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"Damages:" "A+"

Rose Byrne - Ellen - is back to

Rose Byrne - Ellen - is back to have more fun with Patty Hewes Photo Credit: Mark Seliger / FX

  TV takes a bit of a pause tonight before Feb sweeps kick in - but only a bit, as most of the CBS slate is in repeat - but that doesn't mean there's plenty 'o new and interesting coming up.

  Notably "House" and "Chuck," as it continues morphing into "Get Smart," and of course "24," now at 9. 

  Keep an eye on "Damages," too, which launches the third season tonight. I gave the first two episodes an "A+," and believe it fully justifed. This season grabs the Madoff story and pile-drives Patty Hewes right into the center of it - she's hired by victims to collect their lost savings - while Ellen Parsons (Rose Byrne, above) does all she can do to avoid the force of twisted nature who was her former boss.

  I posted the review below, but space considerations didn't quite allow me to add a couple additional thoughts. 

  Most notably keep in mind what happened last season: Ellen finally pried a confession out of Patty who had tried to kill her, while Tom (with the aid of Patty) cleverly turns the tables on a corrupt FBI investigation of Hewes that had roped him in as well. 

  As you may recall, the FBI investigation was acctually devised by a murderous energy company president  trying to destroy Hewes, etc. 

  It sounds complicated, but wasn't. The point is: Patty slipped  the knot once again, but as the third season begins, Ellen wants absolutely nothing to do with her. 

  But Hewes associate Tom Hayes - Tate Donovan - loops her back into Patty's orbit for his own complicated set of reasons.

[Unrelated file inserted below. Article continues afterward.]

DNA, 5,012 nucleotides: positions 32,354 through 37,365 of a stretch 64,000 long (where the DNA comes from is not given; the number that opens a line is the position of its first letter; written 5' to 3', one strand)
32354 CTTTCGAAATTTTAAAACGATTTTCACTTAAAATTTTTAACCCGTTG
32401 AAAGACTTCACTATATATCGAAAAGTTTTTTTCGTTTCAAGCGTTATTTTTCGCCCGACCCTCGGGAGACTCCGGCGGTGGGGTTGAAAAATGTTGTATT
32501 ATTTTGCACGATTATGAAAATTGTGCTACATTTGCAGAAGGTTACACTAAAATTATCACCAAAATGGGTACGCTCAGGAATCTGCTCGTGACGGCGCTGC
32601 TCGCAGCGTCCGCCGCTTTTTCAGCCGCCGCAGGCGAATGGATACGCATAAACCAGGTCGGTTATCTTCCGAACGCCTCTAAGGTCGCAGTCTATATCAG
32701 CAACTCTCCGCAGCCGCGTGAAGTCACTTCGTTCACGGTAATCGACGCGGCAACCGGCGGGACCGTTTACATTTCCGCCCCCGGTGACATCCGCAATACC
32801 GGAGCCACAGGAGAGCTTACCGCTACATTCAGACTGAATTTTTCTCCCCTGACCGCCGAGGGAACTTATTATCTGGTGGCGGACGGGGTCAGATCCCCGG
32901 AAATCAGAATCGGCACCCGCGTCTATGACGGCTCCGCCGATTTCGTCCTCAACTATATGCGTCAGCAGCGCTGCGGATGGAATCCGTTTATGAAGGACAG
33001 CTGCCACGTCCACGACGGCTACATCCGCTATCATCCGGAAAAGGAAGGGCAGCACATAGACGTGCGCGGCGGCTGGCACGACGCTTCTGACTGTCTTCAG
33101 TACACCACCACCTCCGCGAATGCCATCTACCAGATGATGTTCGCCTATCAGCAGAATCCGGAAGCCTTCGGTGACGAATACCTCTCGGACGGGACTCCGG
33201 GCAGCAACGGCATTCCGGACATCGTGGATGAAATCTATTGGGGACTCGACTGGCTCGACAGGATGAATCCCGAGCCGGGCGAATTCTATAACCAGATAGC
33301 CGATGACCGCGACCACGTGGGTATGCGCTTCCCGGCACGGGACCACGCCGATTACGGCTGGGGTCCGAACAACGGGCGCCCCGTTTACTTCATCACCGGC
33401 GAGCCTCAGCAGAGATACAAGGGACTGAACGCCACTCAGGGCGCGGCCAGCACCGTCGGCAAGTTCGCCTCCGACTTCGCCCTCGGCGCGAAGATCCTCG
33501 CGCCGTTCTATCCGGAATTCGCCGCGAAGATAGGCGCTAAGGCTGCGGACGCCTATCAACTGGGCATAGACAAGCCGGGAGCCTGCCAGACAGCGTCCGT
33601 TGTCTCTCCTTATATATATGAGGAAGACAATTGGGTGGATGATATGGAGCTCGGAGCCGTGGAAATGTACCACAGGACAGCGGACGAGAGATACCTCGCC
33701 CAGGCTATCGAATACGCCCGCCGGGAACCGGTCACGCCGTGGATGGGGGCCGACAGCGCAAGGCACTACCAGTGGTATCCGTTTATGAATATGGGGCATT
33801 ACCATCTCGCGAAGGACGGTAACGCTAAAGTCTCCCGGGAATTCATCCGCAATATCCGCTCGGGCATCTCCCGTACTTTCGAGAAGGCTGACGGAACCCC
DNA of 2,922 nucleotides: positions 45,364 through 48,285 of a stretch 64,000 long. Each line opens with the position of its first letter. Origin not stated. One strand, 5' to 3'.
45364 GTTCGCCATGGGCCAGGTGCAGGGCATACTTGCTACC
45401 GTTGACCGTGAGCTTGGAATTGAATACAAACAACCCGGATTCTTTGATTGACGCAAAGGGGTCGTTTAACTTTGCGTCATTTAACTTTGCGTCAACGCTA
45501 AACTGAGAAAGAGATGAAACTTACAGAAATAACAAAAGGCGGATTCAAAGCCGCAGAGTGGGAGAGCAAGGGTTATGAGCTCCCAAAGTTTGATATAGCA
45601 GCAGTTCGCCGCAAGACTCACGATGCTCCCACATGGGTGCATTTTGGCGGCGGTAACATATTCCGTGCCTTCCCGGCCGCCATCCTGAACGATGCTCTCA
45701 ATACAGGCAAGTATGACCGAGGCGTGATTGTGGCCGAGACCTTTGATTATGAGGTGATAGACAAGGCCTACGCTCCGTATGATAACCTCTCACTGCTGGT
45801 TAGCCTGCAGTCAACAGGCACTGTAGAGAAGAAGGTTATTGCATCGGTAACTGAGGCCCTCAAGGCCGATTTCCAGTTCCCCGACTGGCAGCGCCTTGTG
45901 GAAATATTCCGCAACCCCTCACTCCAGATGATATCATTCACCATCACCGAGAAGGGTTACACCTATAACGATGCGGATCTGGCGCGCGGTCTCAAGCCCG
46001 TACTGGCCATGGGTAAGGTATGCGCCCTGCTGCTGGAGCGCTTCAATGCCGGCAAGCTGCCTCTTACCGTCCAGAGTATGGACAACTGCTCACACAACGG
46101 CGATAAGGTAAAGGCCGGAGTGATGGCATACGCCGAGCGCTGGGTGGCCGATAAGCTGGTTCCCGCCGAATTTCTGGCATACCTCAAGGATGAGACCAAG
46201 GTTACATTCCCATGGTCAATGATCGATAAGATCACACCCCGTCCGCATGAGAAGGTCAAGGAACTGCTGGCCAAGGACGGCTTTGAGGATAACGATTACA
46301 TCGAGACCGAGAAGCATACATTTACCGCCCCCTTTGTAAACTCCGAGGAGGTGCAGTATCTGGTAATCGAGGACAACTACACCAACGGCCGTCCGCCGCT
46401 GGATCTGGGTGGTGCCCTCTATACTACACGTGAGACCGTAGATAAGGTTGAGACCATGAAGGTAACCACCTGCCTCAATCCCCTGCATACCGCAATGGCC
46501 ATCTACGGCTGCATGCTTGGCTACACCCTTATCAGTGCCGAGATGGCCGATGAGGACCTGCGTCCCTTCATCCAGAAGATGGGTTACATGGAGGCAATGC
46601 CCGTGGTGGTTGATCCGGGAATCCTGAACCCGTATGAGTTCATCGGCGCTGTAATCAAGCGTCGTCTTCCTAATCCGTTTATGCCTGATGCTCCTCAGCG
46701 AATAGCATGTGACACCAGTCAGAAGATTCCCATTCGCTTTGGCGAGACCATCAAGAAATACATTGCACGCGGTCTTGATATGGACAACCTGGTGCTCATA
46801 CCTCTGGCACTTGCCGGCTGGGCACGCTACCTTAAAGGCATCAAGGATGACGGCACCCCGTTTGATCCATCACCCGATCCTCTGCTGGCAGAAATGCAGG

I hesitate to give away much more, but as usual, there are a lot of wonderful New York stage actors joining the season, and they include...Len Cariou, as the corrupt financier; Tom Noonan, as a dectective investigating a particularly odd crime; and Keith Carradine, as a mysterious stranger who approaches Patty for some reason (a reason that will become clear, in time.)

  It's a great series; glad to have it back...

 

 

 Damages:


  Reason to watch: A killer plot twist.

When/Where: Season premiere Monday at 10 on FX
A Madoff-inspired opener for 'Damages'

Bottom lilne: The season opener of "Damages" is gorgeously acted, written, paced, structured and conceived -- one of the best shows on TV -- and maybe the most enjoyably addictive.


Last season,
Ellen Parsons (Rose Byrne) finally squeezed the truth out of Patty Hewes (Glenn Close) - with the squeeze of a trigger, you might say. Patty admitted she ordered a hit on Ellen because of what she knew about the Frobisher case. Patty is later knifed by the crooked energy futures trader in the elevator. Ellen leaves the firm after the corrupt FBI surveillance of Patty, which she had been cooperating with, implodes.

What tonight's about:
With distinctive shades of Bernie Madoff, the district attorney wants billionaire Louis Tobin (Len Cariou), accused of defrauding thousands, thrown in jail, while Patty has been retained by his victims to recoup their losses. But Tobin insists he's been left penniless.

Naturally, Patty doesn't believe him, so she sets to work on the son, Joe (Campbell Scott), an apparently well-meaning guy who says he had no idea what dear old dad was up to. Joe is strong-armed by dad's attorney, Leonard Winstone (Martin Short), to stay away from Hewes. Also making things tough is Tobin's strong-willed wife, Marilyn (Lily Tomlin). Meanwhile, Ellen is working for the district attorney's narcotics unit, and wants nothing to do with Patty. Good luck with that.

My say: "Damages" fans know all too well that the show's three ringleaders - writers Glenn and Todd Kessler, and Daniel Zelman - aren't only master story tellers but master tricksters. Again from their bag of tricks comes time manipulation. The third season toggles between present tense and future - we go six months into the future - but viewers get only a partial view of each time frame. That's one of the pleasures of the "Damages" guessing game. What's been left out? And how are we being manipulated?


Grade: A+

 
 
 
 

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